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Wednesday, August 10, 2022

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Draconian amendments to National Health Act a violation of rights

Minister of Health, Dr Joe Phaahla. Picture: Jacques Naude/African News Agency (ANA)

Minister of Health, Dr Joe Phaahla. Picture: Jacques Naude/African News Agency (ANA)

Published Aug 3, 2022


Mogomotsi Mogodiri

Pretoria - The period for public comments on the ominous amendments to the National Health Act ends in a few days.

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The window, which was extended after outrage erupted over the limited time allocated, is a constitutionally mandated exercise that the government has to embark on if it intends to promulgate a new law or make amendments to existing ones.

It is not acceptable for the government to simply tick boxes in a compliance exercise. Hence it has to be extensive and substantial to achieve what it is intended for.

Why is it important for the public to make their voices heard on these amendments?

For two years, the country was placed under draconian restrictions, including a hard lockdown due to the Covid-19 outbreak.

The movement of people and goods was restricted under the National Disaster Management Act (NDMA) to control and fight against Covid-19. People were compelled to wear masks, practise “social distancing” and sanitise or wash their hands.

This heavy-handedness also brought devastation not only in terms of health and deaths, but also to the economy. Many businesses closed down, people lost jobs and livelihoods and countries’ economies were brought to their knees.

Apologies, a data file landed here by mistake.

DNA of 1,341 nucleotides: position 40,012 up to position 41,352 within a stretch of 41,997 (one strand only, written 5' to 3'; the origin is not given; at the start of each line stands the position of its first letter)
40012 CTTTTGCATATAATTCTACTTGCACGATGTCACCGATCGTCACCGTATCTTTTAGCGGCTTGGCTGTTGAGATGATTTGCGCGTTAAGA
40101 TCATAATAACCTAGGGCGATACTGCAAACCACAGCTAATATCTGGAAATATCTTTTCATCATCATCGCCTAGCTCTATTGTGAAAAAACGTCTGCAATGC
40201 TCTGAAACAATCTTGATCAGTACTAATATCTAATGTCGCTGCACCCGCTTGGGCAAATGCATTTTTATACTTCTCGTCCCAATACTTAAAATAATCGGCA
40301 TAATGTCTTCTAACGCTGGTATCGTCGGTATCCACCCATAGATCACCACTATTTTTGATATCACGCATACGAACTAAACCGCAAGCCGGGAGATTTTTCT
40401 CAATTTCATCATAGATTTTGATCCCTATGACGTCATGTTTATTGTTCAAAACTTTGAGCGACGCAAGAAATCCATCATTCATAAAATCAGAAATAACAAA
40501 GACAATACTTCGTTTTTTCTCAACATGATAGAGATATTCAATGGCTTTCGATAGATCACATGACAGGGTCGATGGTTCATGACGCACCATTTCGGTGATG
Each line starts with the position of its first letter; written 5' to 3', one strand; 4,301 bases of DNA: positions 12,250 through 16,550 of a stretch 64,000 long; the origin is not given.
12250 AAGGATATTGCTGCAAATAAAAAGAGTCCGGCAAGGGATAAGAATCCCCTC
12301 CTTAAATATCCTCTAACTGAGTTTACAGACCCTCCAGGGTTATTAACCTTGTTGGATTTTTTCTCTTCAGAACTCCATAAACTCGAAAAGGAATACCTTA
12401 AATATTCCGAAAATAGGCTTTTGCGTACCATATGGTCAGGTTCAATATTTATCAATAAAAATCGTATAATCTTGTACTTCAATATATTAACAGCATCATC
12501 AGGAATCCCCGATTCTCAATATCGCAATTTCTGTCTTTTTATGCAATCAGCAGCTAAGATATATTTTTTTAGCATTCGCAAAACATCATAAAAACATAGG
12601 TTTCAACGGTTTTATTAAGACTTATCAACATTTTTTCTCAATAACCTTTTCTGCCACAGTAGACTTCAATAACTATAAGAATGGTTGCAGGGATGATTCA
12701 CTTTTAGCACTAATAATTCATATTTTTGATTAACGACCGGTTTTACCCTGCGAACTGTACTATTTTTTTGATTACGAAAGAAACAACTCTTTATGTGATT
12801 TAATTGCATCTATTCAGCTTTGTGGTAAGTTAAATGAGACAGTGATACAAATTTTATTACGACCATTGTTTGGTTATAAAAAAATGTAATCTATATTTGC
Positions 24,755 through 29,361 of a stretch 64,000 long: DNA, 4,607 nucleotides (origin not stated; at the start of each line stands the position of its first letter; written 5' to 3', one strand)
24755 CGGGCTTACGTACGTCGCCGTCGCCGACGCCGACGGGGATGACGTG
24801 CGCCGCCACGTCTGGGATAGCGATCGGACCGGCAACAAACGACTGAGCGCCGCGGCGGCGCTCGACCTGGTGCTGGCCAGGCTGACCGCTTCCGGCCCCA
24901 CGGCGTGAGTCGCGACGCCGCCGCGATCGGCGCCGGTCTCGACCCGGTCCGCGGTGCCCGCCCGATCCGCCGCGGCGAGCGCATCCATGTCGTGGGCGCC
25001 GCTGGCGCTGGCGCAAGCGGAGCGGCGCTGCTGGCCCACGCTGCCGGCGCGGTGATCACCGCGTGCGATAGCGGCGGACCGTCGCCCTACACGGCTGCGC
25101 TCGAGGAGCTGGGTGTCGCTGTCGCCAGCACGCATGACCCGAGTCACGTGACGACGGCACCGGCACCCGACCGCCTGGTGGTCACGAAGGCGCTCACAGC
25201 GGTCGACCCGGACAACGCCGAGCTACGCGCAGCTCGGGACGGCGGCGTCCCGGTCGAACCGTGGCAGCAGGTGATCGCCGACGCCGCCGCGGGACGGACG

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With the number of positive cases and hospitalisations declining, the government lifted the NDMA Act.

This has relieved the pressure on people and the economy, and we are able to move more freely without being forced to wear masks and abide by curfews and other resolutions.

When lifting those restrictions, President Cyril Ramaphosa announced that the Minister of Health, Dr Joe Phaahla, would take steps to ensure that measures were put in place to ensure that health disasters including Covid-19 did not catch the country off guard again.

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Phaahla published the proposed amendments to the National Health Act in May this year.

The first deadline (two weeks) for comments on the proposed amendments was extended to provide South Africans time to study the proposals and make informed comments on them.

The proposed amendments are encapsulated in the following: